Barrett's Esophagus: A Surgical Disease?

Lord, Reginald V. N.; Bowrey, David J.; Blom, Dennis; Johnson, David
November 2000
American Journal of Gastroenterology;Nov2000, Vol. 95 Issue 11, p3302
Academic Journal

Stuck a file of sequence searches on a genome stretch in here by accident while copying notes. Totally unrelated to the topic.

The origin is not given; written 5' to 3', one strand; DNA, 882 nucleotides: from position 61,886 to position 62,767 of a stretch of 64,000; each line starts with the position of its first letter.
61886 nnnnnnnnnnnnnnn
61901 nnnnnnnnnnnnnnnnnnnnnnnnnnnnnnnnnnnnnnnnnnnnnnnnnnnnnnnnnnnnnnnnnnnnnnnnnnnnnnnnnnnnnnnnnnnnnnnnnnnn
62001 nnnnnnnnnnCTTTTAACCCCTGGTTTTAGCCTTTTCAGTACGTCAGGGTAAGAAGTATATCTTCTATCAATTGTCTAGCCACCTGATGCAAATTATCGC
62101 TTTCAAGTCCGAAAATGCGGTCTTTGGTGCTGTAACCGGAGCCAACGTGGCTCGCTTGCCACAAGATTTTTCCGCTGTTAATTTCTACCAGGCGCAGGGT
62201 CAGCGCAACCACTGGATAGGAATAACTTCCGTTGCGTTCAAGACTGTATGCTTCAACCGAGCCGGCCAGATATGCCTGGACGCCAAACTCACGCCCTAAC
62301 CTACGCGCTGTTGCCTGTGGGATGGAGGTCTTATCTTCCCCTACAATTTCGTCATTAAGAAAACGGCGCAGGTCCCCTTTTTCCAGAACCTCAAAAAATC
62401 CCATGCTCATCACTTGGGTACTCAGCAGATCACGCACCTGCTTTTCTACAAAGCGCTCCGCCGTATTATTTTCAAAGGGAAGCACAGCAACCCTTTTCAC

Csendes et al. randomized 164 patients with chronic GERD to treatment with either open Nissen fundoplication (n = 76) or open posterior gastropexy and calibration of the cardia (Hill-Larrain operation, n = 88). The latter operation involves plicating the gastroesophageal junction and fixing it to the median arcuate ligament. Most (61.5%) of the patients had Barrett's intestinal metaplasia, with long segment (≥3 cm) Barrett's present in every case. Patients with Barrett's esophagus complicated by dysplasia, ulcer, stricture, or short esophagus were excluded. The follow-up protocol involved multiple clinical, endoscopic, and manometric examinations, with quantification of gastroesophageal reflux using radionuclide scintigraphy before 1990 and 24 h pH-monitoring for the later years of the study. Recurrence was defined by the presence of recurrent symptoms or endoscopic esophagitis. There was 95% follow-up at a mean of 85 months. The recurrence rate for both operations was similar, although the rate was a significantly different between patients with and without Barrett's esophagus. The recurrence rate at 5 yr for patients without Barrett's esophagus was 15% for fundoplication and 19% for cardiopexy, whereas the corresponding figures for patients with Barrett's patients were 45% and 57%, respectively. At 10 yr, there was a recurrence rate of 23-25% for those without Barrett's esophagus, compared to 80-83% for the Barrett's esophagus group. Seventy-seven percent of those without Barrett's esophagus were Visick grade I and II at 10-yr follow-up. Low-grade dysplasia developed in 13% of the Barrett's esophagus patients. Eventual failure of surgical therapy was associated with progressive loss of the lower esophageal sphincter pressure after operation. Patti et al. reviewed 535 patients with an objective diagnosis of GERD who were referred to the University of California, San Francisco (UCSF). Barrett's intestinal metaplasia was present in 72 (13%) of the GERD group. The biopsy protocol information given suggests that the Barrett's group contained only those patients with macroscopically visible columnar epithelium. A radiographically detected hiatal hernia was present in 39% of the patients with no esophagitis, in 64% of those with esophagitis, and in 80% of the patients with Barrett's esophagus. Manometric features of lower esophageal sphincter incompetence, esophageal body hypomotility, and abnormal acid reflux worsened with increasing degrees of mucosal injury, and were worst in the Barrett's group. Laparoscopic fundoplication was performed in 38 patients with Barrett's esophagus. Half of the patients received a circumferential (Nissen) fundoplication and half were treated by partial fundoplication. Comparison of preoperative symptom scores (with all patients treated by proton pump inhibitor medication) and postoperative scores (at a mean 23 ± 14 months follow-up) showed that fundoplication provided excellent symptom relief (P < 0.0001 for all symptoms). There was no change in either the length or the histopathology of the Barrett's epithelium. Patti et al. also reviewed their results for 11 patients with a maximum preoperative diagnosis of high-grade dysplasia who underwent esophagectomy. The esophagectomy specimen contained adenocarcinoma in four patients and high-grade dysplasia in the remaining patients. Three of the cancer patients had disease that was not limited to the mucosa and died within 16 months of operation.


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